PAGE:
| SELECT id FROM junk.observations ORDER     BY id;                    |
| SELECT parent_id FROM junk.pctable ORDER     BY parent_id;           |
| SELECT id FROM junk.pctable ORDER     BY id;                         |
| SELECT id FROM junk.products ORDER     BY id;                        |
| SELECT id FROM junk.subcategory ORDER     BY id;                     |
| SELECT id FROM test.acties ORDER     BY id;                          |
| SELECT id FROM test.deletekeys ORDER     BY id;                      |
| SELECT email FROM test.emailtable ORDER     BY email;                |
| SELECT id FROM test.emailtable ORDER     BY id;                      |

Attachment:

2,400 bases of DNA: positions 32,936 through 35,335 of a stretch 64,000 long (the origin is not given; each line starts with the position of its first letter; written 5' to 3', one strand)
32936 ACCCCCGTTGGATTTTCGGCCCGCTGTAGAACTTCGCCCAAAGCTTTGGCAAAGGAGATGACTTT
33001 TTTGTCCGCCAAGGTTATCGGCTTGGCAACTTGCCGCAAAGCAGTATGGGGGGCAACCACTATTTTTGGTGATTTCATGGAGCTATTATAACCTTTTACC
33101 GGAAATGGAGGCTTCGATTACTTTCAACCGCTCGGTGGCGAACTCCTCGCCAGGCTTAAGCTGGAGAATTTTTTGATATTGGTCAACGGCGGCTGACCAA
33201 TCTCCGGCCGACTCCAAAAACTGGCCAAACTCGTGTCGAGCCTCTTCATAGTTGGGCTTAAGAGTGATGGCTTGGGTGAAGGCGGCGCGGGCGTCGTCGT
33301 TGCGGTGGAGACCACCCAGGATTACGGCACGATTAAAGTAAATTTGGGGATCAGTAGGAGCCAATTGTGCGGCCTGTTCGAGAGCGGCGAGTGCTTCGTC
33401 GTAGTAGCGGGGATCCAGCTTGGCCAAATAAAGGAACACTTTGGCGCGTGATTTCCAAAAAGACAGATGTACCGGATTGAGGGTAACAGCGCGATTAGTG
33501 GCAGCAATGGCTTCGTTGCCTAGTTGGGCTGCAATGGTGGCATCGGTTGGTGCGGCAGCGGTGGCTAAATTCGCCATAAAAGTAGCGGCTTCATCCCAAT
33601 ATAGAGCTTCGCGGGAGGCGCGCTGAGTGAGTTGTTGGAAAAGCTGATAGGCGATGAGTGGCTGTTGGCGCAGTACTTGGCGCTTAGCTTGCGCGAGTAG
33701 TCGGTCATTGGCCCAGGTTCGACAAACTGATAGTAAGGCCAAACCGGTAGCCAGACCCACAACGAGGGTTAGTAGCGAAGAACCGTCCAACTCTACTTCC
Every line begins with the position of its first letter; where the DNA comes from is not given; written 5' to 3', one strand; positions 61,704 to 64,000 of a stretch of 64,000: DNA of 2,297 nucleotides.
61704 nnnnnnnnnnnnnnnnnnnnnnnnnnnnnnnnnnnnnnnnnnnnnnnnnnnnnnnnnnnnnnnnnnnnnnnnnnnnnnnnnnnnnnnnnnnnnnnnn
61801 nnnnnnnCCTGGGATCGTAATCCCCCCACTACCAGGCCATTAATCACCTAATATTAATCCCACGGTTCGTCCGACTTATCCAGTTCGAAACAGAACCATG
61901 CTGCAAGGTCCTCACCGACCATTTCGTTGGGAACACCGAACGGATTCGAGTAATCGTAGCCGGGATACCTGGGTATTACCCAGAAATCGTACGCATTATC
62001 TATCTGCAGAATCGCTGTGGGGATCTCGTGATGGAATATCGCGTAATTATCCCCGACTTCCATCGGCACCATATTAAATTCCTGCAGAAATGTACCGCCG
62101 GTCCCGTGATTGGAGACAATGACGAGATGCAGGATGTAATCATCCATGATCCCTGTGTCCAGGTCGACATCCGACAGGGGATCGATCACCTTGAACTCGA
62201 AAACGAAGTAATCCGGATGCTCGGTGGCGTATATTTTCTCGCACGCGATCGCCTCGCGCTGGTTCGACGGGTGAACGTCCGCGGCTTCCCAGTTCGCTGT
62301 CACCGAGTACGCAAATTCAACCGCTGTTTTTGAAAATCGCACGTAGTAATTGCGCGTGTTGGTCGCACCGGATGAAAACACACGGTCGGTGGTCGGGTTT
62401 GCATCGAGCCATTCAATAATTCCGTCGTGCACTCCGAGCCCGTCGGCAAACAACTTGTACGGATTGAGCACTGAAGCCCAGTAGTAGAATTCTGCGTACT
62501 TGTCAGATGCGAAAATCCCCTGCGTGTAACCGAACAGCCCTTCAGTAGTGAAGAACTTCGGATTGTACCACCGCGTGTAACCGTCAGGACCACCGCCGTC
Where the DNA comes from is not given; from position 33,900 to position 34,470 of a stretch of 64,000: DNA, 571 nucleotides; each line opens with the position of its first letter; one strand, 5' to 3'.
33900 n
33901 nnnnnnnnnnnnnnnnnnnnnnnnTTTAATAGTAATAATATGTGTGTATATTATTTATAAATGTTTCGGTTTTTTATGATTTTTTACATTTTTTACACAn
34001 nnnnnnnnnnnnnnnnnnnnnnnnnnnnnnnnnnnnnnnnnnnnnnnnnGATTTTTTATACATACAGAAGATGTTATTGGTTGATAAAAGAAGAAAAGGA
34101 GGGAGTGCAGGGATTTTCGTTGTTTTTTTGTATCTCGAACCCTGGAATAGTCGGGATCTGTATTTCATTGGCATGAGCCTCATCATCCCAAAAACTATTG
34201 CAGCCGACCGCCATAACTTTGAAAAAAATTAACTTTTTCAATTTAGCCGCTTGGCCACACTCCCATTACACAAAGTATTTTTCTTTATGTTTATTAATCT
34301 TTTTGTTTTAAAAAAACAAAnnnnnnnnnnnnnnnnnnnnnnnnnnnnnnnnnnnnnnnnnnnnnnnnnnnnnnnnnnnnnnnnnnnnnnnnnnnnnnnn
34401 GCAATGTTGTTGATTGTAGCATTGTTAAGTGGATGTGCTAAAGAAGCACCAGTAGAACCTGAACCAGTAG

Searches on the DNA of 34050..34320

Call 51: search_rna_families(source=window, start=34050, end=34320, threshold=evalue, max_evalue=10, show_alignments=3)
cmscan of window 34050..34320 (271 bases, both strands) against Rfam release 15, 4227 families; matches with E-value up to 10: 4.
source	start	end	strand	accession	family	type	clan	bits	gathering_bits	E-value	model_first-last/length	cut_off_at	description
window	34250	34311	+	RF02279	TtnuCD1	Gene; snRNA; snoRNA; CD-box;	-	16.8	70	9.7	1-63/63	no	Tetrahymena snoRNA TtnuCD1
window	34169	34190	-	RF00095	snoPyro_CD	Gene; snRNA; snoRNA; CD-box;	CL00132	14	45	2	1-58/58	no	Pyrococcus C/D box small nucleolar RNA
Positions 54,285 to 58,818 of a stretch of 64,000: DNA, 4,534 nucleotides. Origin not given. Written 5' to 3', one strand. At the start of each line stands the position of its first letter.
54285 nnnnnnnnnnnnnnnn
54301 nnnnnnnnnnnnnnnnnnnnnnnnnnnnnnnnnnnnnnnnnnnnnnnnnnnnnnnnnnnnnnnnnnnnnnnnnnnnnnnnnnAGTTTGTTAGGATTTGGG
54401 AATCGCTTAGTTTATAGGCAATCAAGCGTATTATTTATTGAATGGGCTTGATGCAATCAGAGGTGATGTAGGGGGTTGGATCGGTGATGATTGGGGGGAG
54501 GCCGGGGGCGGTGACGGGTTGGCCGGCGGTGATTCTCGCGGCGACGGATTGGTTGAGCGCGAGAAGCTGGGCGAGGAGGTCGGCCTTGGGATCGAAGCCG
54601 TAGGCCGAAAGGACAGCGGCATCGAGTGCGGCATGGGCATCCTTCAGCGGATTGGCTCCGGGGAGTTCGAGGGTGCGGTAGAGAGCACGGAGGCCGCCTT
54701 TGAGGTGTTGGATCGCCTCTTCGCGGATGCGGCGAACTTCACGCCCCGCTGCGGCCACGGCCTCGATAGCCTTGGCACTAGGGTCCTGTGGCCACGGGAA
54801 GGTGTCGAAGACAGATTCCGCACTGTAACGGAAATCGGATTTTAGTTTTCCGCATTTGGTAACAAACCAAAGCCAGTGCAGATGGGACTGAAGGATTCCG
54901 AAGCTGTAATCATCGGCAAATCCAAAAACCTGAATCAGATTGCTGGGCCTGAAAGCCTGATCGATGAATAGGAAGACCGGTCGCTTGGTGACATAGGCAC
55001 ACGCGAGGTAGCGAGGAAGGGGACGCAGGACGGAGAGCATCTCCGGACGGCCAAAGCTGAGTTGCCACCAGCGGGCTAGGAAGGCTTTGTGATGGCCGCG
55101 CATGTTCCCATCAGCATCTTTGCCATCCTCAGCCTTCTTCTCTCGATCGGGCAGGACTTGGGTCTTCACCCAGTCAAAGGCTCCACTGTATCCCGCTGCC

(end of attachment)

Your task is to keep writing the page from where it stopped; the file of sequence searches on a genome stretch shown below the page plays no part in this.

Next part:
| SELECT id FROM test.ft_test ORDER     BY id;                         |
| SELECT id_key FROM test.id_key_table ORDER     BY id_key;            |
| SELECT id_key FROM test.id_key_table_keys ORDER     BY id_key;       |
| SELECT id FROM test.mytabletodeletefrom ORDER     BY id;             |
| SELECT NGRAM_ID FROM test.ngram_key ORDER     BY NGRAM_ID;           |
| SELECT NGRAM FROM test.ngram_key ORDER     BY NGRAM;                 |
| SELECT NGRAM_ID FROM test.ngram_rec ORDER     BY NGRAM_ID;           |
| SELECT num FROM test.notforeverdata_matches ORDER     BY num;        |
| SELECT id FROM test.pamela ORDER     BY id;                          |
| SELECT id FROM test.rolando ORDER     BY id;                         |
| SELECT num FROM test.rolando2 ORDER     BY num;                      |
| SELECT CourseName FROM test.tab ORDER     BY CourseName;             |
| SELECT CourseName FROM test.tab_to_zap ORDER     BY CourseName;      |
| SELECT academy FROM test.under99color ORDER     BY academy;          |